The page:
Liz at tidelpool

Liz sampling

Gray whale

Liz Alter

Most broadly, I am interested in the factors that shape the distribution of genetic and species diversity across space (landscape and seascape genetics) and time (population histories). I am also interested in the molecular vestiges left by past environmental conditions and what they can tell us about the adaptation of marine organisms to future global change. In particular, my research spans three fundamental themes in ecology and evolutionary biology:

1) Reconstructing population histories: how and why do populations form, differentiate and fluctuate over time?
2) Measuring the factors influencing dispersal: what are the physical and ecological factors limiting dispersal in the ocean and on land?
3) Understanding the evolutionary histories of species: how do populations diversify, adapt to new environments, and speciate?

To address these questions, I use a variety of tools including modern and ancient DNA analysis, coalescent and population modeling, and isotopic analysis. In addition, I have worked with a diverse array of organisms from fish to fungi, with a recent focus on baleen whales.

Baleen whales are among the most mysterious animals on the planet. Though whales are icons of ocean conservation, we still know relatively little about the way they live and what their populations were like in the past. This information is crucial to restoring populations that were decimated by whaling, particularly for those that continue to experience threats from climate change, pollution, and fisheries bycatch. I use genetic information to understand the historical and current dynamics of whale populations. Genetic data provide us with a window into the past, allowing us to construct a picture of what the oceans looked like before large-scale whaling, and help us understand the factors shaping population differentiation.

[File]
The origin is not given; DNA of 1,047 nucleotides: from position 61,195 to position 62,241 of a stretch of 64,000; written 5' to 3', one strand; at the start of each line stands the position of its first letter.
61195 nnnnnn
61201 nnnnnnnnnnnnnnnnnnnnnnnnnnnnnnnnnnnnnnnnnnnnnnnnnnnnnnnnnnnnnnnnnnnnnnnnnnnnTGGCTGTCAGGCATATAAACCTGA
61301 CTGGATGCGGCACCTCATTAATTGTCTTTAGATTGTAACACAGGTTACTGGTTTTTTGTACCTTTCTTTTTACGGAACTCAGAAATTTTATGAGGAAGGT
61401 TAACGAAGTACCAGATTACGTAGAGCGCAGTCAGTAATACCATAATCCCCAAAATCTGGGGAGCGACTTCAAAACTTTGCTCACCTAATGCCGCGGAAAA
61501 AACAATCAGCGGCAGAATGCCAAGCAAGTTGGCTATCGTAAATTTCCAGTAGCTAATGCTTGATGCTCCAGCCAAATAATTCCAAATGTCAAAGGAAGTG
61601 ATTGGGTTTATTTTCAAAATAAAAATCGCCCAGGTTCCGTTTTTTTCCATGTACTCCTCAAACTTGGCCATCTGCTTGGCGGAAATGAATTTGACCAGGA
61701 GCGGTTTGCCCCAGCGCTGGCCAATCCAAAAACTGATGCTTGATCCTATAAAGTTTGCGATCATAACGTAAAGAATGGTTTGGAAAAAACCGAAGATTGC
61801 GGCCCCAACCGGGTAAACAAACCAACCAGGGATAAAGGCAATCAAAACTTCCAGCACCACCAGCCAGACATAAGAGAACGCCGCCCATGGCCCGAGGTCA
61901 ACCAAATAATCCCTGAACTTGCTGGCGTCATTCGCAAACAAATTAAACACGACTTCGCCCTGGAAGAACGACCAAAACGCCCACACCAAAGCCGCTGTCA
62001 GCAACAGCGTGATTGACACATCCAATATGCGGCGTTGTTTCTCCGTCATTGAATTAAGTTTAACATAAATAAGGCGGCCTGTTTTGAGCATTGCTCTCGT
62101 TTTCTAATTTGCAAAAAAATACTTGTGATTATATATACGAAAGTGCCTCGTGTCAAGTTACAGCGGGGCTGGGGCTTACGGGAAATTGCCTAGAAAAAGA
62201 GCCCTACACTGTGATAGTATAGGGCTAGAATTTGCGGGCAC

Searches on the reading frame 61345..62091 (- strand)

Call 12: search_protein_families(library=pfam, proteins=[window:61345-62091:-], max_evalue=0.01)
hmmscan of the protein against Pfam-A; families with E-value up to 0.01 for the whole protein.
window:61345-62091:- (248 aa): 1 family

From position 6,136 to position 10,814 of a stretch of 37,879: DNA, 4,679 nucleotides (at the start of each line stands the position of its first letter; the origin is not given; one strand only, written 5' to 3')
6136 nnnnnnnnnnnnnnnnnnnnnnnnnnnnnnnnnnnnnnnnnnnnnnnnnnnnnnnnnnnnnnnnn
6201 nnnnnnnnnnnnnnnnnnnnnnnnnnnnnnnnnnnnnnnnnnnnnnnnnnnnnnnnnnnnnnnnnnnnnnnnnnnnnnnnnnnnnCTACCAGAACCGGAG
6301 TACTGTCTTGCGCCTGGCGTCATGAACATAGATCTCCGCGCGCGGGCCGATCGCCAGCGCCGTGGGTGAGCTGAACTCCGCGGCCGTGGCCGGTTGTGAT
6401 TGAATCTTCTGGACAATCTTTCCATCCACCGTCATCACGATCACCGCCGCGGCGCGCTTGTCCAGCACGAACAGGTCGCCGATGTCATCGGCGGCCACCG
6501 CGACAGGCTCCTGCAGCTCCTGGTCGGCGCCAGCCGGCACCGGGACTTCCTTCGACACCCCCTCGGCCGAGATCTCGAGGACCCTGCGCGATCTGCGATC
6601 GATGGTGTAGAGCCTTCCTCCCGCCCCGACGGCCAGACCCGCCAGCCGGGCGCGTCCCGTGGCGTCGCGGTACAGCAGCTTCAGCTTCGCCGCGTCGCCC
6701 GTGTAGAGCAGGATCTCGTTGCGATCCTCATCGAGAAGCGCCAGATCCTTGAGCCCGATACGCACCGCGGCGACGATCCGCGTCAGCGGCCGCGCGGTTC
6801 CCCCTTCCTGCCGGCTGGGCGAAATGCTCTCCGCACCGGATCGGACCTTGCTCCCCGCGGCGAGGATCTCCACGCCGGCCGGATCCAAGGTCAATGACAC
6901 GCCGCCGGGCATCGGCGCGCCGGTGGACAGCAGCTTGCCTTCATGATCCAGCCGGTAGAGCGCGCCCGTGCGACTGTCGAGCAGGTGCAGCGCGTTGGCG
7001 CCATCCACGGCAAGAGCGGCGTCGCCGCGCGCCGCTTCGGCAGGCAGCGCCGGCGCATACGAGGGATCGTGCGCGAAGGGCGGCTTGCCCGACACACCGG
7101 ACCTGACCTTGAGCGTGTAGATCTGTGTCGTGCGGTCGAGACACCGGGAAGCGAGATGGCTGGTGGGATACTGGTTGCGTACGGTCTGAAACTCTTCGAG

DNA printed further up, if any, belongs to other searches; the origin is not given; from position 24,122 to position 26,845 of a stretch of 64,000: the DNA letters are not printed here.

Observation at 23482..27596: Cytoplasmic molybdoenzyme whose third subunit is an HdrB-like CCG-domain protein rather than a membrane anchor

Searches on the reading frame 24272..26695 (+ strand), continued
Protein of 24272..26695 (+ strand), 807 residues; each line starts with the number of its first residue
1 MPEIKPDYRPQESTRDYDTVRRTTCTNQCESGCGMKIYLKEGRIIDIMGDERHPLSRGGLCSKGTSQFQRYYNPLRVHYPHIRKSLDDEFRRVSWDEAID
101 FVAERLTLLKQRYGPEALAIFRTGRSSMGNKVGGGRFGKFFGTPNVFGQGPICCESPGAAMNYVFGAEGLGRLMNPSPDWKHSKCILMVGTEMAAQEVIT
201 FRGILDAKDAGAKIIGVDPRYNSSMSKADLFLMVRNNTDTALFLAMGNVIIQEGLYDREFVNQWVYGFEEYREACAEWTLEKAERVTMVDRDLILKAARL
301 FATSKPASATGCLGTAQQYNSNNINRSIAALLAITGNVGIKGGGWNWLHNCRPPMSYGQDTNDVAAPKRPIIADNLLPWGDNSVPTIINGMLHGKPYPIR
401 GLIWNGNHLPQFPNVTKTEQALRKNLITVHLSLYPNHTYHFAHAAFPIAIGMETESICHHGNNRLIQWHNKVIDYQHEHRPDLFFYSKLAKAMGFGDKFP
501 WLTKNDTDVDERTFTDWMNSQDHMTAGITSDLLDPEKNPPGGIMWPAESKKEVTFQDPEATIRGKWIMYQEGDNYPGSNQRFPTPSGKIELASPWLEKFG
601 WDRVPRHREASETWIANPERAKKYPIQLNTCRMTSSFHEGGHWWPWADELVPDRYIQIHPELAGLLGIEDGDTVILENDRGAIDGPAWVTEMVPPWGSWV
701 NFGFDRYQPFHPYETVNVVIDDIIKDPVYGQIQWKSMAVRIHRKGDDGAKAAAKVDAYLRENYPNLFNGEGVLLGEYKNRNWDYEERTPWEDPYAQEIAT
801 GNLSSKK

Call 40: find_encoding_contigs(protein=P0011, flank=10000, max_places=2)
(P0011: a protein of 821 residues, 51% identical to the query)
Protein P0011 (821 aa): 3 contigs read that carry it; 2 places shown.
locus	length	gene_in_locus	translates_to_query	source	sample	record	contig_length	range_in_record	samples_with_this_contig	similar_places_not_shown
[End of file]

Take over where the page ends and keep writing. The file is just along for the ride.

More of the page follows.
Much of my doctoral thesis focuses on the eastern North Pacific gray whale and pre-whaling population dynamics in this species. Recently I developed a suite of nuclear genetic markers to test whether the amount of genetic diversity in eastern gray whales is concordant with our knowledge of past population trends from historical records (Alter et al., PNAS 2007). In collaboration with Drs. Sergio Flores Ramirez, Jorge Urban Ramirez (Universidad Autonomica de Baja California Sur) and Lorenzo Rojas Bracho (Instituto Nacional de Ecologia), I am also conducting a genetic study using microsatellites to determine the extent of fidelity to breeding lagoons in Baja California, Mexico. Finally, I am working on several ancient DNA projects with the help of the Makah tribe of Washington State to determine the species composition of baleen whales found in prehistorical middens, and to investigate ancient dynamics in gray and humpback whales. Collaborators for these projects include Dr. Elizabeth Hadly, Stanford University; Dr. Michael Hofreiter and Matthias Meyer, Max Planck Institute for Evolutionary Anthropology; Dr. Scott Baker, Oregon State University.

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